The expression “mad as a hatter” doesn’t mean irate, a sense one sometimes hears; it means crazy, utterly demented.
There have been various theories advanced for this peculiar metaphor, and some of the theories are themselves peculiar.
One is that “hatter” was introduced merely to add an intensive force, that the individual spoken of was just more “mad” than would be ordinarily expected under the circumstances.
Another is that the original comparison was “mad as an adder,” under the assumption, I suppose, that adders are always insane.
But an explanation that I like was that given in an issue (Vol. 155, No. 3) of The Journal of the American Medical Association:
“It seems that mercury is used in the making of felt hats. Often the unfortunate hatter who would work for years with the mercury would be afflicted with a violent and uncontrollable twitching of his muscles as a result of its poisoning effects. His friends, not understanding the cause of his strange gyrations, concluded that he was mad.”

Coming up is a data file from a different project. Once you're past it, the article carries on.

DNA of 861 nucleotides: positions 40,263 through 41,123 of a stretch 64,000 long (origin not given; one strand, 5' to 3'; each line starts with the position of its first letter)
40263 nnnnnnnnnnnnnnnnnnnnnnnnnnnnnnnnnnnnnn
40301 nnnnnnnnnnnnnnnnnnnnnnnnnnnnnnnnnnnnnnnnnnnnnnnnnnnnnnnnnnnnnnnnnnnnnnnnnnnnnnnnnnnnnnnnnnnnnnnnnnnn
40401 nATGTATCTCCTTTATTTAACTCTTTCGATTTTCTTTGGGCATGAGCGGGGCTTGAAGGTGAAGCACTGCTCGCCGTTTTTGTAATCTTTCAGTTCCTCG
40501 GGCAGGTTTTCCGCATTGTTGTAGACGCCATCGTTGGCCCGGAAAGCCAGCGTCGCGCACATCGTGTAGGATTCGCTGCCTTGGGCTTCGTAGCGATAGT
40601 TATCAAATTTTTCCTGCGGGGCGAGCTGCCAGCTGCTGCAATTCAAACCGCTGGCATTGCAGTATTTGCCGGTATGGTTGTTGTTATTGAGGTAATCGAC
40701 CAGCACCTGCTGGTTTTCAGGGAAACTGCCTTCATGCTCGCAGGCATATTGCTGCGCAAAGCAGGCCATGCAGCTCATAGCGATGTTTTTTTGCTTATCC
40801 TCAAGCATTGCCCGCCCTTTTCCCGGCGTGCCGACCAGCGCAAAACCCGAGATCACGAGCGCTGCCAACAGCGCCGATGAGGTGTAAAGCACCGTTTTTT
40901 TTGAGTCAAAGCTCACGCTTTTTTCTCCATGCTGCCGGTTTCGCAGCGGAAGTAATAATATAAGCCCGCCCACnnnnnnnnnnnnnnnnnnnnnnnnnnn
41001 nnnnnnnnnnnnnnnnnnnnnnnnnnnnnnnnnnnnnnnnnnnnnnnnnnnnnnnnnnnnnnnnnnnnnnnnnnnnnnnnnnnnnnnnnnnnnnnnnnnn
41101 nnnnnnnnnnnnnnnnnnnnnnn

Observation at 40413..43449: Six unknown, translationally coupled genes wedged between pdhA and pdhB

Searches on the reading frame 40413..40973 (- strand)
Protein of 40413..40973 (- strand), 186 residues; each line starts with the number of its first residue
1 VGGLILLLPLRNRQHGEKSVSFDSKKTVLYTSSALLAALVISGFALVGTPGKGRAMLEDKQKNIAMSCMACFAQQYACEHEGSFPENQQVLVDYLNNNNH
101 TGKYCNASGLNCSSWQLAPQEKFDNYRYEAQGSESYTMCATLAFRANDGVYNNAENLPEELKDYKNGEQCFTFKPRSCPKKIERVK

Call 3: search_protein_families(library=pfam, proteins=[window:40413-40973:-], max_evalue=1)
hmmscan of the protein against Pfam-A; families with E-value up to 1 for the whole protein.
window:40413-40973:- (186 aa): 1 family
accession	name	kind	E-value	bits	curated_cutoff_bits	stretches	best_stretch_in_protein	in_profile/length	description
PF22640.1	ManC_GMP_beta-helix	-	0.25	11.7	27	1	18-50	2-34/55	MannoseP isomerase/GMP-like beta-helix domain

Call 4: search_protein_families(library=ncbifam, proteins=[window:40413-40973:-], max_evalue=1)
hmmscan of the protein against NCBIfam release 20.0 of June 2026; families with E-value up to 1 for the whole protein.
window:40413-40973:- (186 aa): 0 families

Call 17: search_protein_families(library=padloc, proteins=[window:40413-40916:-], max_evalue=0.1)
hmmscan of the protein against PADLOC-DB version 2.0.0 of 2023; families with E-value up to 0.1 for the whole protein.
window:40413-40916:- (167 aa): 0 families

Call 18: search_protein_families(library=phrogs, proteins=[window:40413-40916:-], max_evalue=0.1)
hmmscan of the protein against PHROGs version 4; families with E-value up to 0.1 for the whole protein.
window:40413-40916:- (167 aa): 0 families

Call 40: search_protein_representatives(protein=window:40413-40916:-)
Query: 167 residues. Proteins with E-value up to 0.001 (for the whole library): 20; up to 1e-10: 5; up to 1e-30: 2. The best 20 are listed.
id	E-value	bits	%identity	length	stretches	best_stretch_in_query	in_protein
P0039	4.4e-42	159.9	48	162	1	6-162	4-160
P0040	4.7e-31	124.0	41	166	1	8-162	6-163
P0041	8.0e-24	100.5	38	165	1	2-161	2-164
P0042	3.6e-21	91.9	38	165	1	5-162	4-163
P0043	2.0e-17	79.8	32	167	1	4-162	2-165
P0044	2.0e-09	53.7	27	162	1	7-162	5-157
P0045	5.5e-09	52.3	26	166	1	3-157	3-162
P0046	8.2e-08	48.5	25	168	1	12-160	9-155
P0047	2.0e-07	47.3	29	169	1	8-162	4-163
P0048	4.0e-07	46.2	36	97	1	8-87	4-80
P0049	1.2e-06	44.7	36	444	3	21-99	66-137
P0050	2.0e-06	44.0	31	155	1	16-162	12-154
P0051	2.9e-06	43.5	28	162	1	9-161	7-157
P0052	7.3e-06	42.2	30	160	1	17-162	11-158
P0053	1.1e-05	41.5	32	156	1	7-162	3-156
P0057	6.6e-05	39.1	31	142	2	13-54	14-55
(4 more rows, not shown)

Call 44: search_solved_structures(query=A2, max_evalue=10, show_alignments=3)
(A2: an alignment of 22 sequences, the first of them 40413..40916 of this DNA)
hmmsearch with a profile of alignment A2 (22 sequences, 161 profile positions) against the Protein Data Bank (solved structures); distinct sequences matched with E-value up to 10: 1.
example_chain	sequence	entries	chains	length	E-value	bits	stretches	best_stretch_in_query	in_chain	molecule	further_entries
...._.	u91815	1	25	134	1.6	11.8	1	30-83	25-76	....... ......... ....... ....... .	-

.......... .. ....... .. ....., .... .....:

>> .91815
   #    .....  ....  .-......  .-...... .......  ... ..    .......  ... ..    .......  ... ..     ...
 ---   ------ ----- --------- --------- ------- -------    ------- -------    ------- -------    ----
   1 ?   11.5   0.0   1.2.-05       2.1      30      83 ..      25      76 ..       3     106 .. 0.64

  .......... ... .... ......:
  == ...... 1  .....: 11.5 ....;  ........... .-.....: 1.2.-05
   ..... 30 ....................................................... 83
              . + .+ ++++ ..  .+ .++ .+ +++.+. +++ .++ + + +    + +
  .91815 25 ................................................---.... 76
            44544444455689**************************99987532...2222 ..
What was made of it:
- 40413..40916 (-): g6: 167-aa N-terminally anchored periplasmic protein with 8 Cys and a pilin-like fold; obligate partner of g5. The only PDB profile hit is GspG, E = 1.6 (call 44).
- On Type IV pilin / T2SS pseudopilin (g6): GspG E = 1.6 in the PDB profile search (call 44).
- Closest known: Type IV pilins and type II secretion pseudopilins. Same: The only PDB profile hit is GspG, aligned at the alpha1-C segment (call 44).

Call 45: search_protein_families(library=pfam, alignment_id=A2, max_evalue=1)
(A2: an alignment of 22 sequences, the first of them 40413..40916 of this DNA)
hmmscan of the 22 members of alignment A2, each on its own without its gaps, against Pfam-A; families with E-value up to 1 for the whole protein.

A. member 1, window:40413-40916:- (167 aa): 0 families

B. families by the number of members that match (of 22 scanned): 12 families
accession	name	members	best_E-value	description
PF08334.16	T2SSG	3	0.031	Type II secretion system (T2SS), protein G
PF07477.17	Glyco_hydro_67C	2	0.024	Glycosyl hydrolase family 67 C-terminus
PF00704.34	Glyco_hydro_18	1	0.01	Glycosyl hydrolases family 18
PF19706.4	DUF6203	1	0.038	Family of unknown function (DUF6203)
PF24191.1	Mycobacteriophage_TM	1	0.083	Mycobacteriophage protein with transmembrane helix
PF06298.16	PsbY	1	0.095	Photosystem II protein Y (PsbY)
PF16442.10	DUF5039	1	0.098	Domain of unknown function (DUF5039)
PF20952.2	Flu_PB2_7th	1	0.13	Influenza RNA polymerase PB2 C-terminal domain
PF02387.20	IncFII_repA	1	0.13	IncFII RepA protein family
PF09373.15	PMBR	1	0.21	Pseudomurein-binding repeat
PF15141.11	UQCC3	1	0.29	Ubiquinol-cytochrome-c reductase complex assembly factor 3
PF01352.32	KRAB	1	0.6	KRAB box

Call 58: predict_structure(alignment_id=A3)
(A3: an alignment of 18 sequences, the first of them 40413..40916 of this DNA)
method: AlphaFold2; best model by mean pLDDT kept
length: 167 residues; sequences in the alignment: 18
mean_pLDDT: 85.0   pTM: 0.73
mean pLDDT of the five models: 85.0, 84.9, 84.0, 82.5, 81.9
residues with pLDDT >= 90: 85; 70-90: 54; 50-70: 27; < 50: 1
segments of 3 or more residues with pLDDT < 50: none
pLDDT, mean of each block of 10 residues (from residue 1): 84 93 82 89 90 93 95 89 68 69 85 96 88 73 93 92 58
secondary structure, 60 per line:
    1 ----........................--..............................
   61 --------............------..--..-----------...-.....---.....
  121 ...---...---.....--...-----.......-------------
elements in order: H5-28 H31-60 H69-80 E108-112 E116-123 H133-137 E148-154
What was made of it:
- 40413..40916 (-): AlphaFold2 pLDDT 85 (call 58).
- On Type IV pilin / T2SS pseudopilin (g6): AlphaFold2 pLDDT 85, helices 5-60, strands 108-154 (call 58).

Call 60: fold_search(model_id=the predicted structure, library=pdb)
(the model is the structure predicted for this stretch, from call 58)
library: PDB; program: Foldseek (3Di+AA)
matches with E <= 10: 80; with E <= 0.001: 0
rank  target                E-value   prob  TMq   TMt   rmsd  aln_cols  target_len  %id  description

Lewis Carroll’s character, “The Mad Hatter,” in Alice in Wonderland (1865) was derived from the expression, but it was in use by Thomas Haliburton in 1837 in The Clockmaker, and because mercury was used in hat-making much earlier than that, it may have already been in the argot of hatters long previously.